First things first: a huge thank you to everyone who suggested places I should visit on my journey West. I’m starting to think I need to plan another road trip once I’m settled back in Southern California -- especially since the first lesson I learned on the road is that one evening, or even one day, in a new place is never enough.
Once Blaise and I waved goodbye to Washington, DC, we set sail (figuratively) toward our first destination: Nashville. After four hours on the road, we stopped in Roanoke, Virginia, hoping for lunch at the Historic Roanoke City Market -- the oldest continuously operating open-air market in the state. When we arrived, the market was quiet -- which we learned was because a big storm was rolling in and most of the farmers opted to stay home and guard their crops. Disappointing, but we were able to satiate our hunger with some sandwiches before heading toward Knoxville, Tennessee, where we planned to stop for dinner.
We parked the car downtown, then walked past the bright theater marquees along historic Gay Street and enjoyed a street festival in Market Square. We grabbed burgers and craft-brewed beers -- made on location -- at the historic Downtown Grill & Brewery. While waiting for our table, I studied the old photographs of downtown Knoxville lining the walls and read some of the old framed newspaper articles, which is how I learned about the dreadful curse of the white mule.
I wish we had more time to explore Knoxville, but our eyes were getting heavy, and we had our sights set on Nashville. Once we made it to Music City, we checked into Union Station Hotel -- which is part of the National Trust's Historic Hotels of America program. I can’t imagine a better place to stay in Nashville. The old train station-turned-hotel is a soaring Gothic structure completed in 1900, with an incredible sunlit lobby, spacious rooms, and gorgeous architectural details.
The next day, we explored the city. The sunny weather was perfect for walking around neighborhoods like Hillsboro Village -- home of the restored 1925 Belcourt Theatre, and 12th South -- an up-and-coming neighborhood filled with old Craftsman bungalows that have been turned into funky boutiques and mom-and-pop businesses. I recommend coffee at The Frothy Monkey Coffeehouse, where the caffeinated beverages are delicious and the renovated house makes you feel like you’re right at home.
Centennial Park is also a site not to be missed. At 132 acres, it provides plenty of green space for the people of Nashville (and its visitors) to enjoy. Blaise and I wandered the sunken garden, the walking trails, and the Parthenon -- one of the only remaining structures from the 1897 Tennessee Centennial Exposition.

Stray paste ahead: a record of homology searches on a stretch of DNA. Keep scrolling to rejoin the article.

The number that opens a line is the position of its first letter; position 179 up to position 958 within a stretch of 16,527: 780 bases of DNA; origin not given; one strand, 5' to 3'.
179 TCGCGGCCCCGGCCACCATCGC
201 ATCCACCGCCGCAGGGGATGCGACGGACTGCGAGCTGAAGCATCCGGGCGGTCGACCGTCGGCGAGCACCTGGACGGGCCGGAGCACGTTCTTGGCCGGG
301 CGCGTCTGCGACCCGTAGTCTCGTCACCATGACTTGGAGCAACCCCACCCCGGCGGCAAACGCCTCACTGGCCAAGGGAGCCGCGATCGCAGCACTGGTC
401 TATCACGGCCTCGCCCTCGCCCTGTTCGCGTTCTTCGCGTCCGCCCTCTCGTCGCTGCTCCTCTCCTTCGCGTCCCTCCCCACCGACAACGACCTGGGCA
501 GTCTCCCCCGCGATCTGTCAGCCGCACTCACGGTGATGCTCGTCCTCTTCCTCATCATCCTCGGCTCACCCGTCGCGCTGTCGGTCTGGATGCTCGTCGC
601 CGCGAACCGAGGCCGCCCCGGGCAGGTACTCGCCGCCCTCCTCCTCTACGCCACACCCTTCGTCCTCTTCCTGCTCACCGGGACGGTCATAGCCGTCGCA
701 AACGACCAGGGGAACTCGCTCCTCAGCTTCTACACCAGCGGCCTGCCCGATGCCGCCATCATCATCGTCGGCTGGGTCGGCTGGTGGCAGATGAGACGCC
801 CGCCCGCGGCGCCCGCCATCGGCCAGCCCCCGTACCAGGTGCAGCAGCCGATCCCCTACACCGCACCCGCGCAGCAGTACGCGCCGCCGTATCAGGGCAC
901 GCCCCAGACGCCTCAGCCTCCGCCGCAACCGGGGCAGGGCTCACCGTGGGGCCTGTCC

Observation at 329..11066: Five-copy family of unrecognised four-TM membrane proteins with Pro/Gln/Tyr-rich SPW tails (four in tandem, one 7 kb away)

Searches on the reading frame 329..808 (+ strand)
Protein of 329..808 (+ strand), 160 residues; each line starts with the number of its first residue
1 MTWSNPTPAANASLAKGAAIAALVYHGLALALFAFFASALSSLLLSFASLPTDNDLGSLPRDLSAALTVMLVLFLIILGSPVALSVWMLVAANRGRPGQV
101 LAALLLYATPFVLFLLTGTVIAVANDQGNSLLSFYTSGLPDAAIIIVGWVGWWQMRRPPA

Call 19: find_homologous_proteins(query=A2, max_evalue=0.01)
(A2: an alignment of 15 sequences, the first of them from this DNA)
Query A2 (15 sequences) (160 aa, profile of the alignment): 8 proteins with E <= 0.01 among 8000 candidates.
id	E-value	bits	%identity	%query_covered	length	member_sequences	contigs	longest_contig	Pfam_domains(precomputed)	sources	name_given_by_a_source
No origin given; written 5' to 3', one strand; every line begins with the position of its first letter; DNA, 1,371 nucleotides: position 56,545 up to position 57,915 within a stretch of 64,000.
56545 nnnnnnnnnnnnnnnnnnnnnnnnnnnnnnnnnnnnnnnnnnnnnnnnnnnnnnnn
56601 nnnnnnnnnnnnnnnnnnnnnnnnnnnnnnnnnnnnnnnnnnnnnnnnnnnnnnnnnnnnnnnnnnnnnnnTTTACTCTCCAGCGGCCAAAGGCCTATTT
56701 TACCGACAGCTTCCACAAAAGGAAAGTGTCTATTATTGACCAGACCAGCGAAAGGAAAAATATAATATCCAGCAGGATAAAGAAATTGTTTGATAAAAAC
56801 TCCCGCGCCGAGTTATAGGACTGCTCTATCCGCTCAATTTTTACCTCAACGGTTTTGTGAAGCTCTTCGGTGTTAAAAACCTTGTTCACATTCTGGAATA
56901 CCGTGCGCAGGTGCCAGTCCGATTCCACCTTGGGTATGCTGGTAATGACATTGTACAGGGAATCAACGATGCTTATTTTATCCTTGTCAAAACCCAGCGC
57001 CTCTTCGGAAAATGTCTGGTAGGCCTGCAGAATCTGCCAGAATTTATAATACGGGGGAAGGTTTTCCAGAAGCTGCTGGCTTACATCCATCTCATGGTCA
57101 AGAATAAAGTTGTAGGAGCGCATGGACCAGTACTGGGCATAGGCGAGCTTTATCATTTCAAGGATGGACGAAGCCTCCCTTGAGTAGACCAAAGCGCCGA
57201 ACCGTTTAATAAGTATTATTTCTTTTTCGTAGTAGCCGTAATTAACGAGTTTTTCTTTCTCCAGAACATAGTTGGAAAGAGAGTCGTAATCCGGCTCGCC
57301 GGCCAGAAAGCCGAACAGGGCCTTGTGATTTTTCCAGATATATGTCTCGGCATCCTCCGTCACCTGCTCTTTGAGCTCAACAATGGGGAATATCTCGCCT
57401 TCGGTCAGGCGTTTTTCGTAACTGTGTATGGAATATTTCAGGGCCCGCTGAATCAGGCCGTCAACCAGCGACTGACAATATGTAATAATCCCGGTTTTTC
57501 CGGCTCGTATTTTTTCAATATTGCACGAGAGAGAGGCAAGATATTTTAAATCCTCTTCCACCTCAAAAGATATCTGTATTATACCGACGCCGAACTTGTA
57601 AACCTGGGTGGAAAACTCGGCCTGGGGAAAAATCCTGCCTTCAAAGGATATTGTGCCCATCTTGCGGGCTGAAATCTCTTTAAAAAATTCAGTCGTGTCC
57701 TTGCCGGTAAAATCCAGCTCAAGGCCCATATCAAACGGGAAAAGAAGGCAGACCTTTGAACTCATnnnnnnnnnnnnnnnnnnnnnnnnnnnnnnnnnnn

As the sun began to set, we headed back to Union Station to regroup, then walked a couple blocks through downtown to another Historic Hotel of America, the stunning Hermitage Hotel. We grabbed drinks at the 102-year-old Oak Bar, a former gentleman’s club that feels like it hasn’t changed a bit since the days when men puffed their cigars in the dark, oak-paneled bar, and women were left to order drinks from a small service window near the entrance.
Just around the corner from Oak Bar on the hotel’s lower level is Capitol Grille, a large but intimate restaurant that specializes in sustainable practices and Southern-inspired cuisine. Many of the meats and vegetables on the menu come from the nearby Glen Leven Farm, on land donated by the Land Trust for Tennessee.
Fun fact: the men’s restroom outside the two eateries received the “America’s Best Restroom Award” in 2008. Blaise guarded the door while I went in to explore (don’t worry -- the bartenders encourage ladies to sneak a peek, too), and I was blown away by the lavish Art Deco interior, with its black and green wall tiles, gleaming terrazzo floor, and elegant shoeshine stand. It was all drama, and, I would venture, the most lavish restroom I have ever seen.
Although I considered ending my road trip here -- in Nashville, not the men's restroom in the Hermitage Hotel -- Blaise and I packed up the car the next morning and hit the road again. Next stops: Columbia, Missouri, then Boulder, Colorado.